Writing an OS in Rust

Philipp Oppermann's blog



最新記事: Async/Await

フリースタンディングな Rust バイナリ

私達自身のオペレーティングシステム(以下、OS)カーネルを作っていく最初のステップは標準ライブラリとリンクしない Rust の実行可能ファイルをつくることです。これにより、基盤となる OS がないベアメタル上で Rust のコードを実行することができるようになります。

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この記事では、no_stdな実行環境における単体テスト (unit test) 結合テスト (integration test) について学びます。Rustではカスタムテストフレームワークがサポートされているので、これを使ってカーネルの中でテスト関数を実行します。QEMUの外へとテストの結果を通知するため、QEMUとbootimageの様々な機能を使います。

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CPU例外は、例えば無効なメモリアドレスにアクセスしたときやゼロ除算したときなど、様々なミスによって発生します。それらに対処するために、ハンドラ関数を提供する 割り込み記述子表 (interrupt descriptor table) を設定しなくてはなりません。この記事を読み終わる頃には、私達のカーネルはブレークポイント例外を捕捉し、その後通常の実行を継続できるようになっているでしょう。

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Double Faults


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Hardware Interrupts

In this post we set up the programmable interrupt controller to correctly forward hardware interrupts to the CPU. To handle these interrupts we add new entries to our interrupt descriptor table, just like we did for our exception handlers. We will learn how to get periodic timer interrupts and how to get input from the keyboard.

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Introduction to Paging

This post introduces paging, a very common memory management scheme that we will also use for our operating system. It explains why memory isolation is needed, how segmentation works, what virtual memory is, and how paging solves memory fragmentation issues. It also explores the layout of multilevel page tables on the x86_64 architecture.

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Paging Implementation

This post shows how to implement paging support in our kernel. It first explores different techniques to make the physical page table frames accessible to the kernel and discusses their respective advantages and drawbacks. It then implements an address translation function and a function to create a new mapping.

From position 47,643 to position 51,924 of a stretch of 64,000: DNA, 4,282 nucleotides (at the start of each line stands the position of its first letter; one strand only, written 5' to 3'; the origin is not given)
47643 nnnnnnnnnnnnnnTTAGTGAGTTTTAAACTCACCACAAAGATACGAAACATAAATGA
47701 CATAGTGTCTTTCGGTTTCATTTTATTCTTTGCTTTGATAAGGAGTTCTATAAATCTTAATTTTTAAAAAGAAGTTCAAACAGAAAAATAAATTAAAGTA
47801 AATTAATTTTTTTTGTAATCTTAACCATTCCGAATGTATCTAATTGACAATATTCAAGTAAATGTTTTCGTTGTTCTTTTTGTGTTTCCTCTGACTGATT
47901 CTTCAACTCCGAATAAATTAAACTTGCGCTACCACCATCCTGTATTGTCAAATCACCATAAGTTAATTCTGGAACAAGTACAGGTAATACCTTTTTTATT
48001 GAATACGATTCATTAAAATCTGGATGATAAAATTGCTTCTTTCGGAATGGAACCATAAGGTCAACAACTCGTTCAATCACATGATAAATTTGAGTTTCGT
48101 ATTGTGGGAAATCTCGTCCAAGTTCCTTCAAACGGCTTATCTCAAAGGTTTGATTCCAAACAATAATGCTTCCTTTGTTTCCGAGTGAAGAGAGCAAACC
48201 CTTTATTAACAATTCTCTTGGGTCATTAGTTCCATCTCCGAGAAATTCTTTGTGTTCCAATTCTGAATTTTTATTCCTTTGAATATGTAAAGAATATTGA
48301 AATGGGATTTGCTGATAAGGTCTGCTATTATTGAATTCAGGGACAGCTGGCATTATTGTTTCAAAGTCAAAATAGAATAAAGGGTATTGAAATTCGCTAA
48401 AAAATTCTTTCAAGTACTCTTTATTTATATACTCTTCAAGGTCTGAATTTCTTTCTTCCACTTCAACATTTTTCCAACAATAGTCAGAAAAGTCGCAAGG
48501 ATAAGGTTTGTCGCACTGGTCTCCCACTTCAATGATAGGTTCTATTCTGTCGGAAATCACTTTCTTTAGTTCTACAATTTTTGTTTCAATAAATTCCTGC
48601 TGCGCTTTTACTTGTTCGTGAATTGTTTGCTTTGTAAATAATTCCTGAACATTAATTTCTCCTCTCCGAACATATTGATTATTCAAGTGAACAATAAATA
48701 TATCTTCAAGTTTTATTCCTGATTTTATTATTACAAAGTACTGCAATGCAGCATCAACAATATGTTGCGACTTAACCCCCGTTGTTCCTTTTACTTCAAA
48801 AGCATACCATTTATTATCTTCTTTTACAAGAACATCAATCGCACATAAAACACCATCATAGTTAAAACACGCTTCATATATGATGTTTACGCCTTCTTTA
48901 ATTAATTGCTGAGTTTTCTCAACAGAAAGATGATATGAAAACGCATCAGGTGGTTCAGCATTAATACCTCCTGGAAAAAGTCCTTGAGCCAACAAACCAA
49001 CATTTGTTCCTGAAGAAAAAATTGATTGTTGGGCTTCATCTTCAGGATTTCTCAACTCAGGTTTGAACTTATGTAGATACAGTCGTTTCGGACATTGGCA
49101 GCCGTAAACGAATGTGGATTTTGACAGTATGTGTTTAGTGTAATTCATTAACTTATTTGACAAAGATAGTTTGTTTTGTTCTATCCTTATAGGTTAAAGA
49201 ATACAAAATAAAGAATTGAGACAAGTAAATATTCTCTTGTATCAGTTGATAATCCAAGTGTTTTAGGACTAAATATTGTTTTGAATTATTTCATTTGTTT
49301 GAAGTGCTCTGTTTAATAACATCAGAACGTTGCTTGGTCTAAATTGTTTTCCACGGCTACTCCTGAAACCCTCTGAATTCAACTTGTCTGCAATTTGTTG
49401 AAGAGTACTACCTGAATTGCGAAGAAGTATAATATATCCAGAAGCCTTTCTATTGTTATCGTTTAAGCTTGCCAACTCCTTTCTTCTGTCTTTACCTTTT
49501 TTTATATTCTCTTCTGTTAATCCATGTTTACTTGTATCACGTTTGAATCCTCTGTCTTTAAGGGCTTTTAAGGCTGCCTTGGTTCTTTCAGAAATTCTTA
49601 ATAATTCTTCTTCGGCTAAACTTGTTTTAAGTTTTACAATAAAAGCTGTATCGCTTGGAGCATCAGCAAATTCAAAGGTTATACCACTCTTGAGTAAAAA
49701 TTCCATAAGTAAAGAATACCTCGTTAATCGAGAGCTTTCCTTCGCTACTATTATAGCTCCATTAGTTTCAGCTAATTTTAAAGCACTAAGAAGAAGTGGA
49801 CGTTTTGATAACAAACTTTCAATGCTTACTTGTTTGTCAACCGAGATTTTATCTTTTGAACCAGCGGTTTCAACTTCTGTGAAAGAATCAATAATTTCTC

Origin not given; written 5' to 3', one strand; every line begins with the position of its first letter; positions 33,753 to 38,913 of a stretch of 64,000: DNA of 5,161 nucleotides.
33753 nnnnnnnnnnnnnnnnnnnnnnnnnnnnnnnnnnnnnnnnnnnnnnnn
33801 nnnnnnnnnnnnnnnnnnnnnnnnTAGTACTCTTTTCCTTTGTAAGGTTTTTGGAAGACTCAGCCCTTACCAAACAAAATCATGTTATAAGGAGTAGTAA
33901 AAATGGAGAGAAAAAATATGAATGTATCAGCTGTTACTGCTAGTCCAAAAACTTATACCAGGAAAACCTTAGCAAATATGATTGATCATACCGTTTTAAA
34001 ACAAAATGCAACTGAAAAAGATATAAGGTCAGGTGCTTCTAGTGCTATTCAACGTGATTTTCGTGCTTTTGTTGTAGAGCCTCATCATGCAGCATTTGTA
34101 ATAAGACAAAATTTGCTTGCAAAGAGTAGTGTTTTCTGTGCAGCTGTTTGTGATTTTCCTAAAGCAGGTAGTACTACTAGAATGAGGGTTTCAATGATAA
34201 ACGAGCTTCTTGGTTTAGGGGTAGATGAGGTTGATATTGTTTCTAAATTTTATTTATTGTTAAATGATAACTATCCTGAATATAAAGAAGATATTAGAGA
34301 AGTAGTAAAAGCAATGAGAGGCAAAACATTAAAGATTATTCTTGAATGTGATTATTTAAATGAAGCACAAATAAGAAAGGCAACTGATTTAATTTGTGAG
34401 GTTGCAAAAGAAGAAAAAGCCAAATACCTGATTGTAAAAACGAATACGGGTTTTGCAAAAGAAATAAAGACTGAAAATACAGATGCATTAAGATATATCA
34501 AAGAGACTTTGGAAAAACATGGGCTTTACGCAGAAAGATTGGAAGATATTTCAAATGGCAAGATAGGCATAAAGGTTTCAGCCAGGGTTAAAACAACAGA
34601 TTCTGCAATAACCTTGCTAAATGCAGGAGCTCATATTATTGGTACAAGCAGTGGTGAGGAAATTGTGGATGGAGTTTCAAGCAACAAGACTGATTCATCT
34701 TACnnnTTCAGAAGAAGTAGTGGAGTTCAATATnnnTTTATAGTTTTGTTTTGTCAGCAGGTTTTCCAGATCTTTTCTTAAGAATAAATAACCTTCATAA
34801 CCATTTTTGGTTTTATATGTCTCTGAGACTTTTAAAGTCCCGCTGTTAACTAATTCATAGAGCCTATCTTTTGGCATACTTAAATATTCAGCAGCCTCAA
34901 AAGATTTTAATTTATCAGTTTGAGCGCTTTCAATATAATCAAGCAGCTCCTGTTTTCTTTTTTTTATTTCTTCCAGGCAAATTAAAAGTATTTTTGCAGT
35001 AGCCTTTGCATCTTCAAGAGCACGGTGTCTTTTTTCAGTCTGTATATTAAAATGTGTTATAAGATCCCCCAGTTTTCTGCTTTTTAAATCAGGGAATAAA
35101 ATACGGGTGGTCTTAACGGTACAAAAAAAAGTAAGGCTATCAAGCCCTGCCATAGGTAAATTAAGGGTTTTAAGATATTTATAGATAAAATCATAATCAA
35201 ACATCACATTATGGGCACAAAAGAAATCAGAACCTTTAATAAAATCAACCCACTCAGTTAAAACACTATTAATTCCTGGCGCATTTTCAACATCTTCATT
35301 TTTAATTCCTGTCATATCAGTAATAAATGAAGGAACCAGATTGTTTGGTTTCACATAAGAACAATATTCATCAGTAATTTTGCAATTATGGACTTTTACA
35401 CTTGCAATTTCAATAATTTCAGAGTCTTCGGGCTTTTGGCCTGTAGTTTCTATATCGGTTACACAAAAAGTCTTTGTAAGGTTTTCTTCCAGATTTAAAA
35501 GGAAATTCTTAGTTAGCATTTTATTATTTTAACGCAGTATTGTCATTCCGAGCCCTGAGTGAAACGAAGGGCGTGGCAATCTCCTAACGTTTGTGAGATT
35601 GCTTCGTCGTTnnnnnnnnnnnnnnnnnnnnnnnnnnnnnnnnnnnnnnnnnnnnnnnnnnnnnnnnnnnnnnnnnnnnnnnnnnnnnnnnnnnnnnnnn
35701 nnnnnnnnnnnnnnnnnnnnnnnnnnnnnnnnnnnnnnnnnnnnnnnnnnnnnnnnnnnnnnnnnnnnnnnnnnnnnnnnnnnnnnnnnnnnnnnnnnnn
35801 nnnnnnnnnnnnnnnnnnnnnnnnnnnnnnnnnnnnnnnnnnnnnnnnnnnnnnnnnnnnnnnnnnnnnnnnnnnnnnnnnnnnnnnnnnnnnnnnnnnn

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Heap Allocation

This post adds support for heap allocation to our kernel. First, it gives an introduction to dynamic memory and shows how the borrow checker prevents common allocation errors. It then implements the basic allocation interface of Rust, creates a heap memory region, and sets up an allocator crate. At the end of this post all the allocation and collection types of the built-in alloc crate will be available to our kernel.

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Allocator Designs

This post explains how to implement heap allocators from scratch. It presents and discusses different allocator designs, including bump allocation, linked list allocation, and fixed-size block allocation. For each of the three designs, we will create a basic implementation that can be used for our kernel.

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In this post we explore cooperative multitasking and the async/await feature of Rust. We take a detailed look how async/await works in Rust, including the design of the Future trait, the state machine transformation, and pinning. We then add basic support for async/await to our kernel by creating an asynchronous keyboard task and a basic executor.

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Status Updates

These posts give a regular overview of the most important changes to the blog and the tools and libraries behind the scenes.

First Edition

You are currently viewing the second edition of “Writing an OS in Rust”. The first edition is very different in many aspects, for example it builds upon the GRUB bootloader instead of using the `bootloader` crate. In case you're interested in it, it is still available. Note that the first edition is no longer updated and might contain outdated information. read the first edition »

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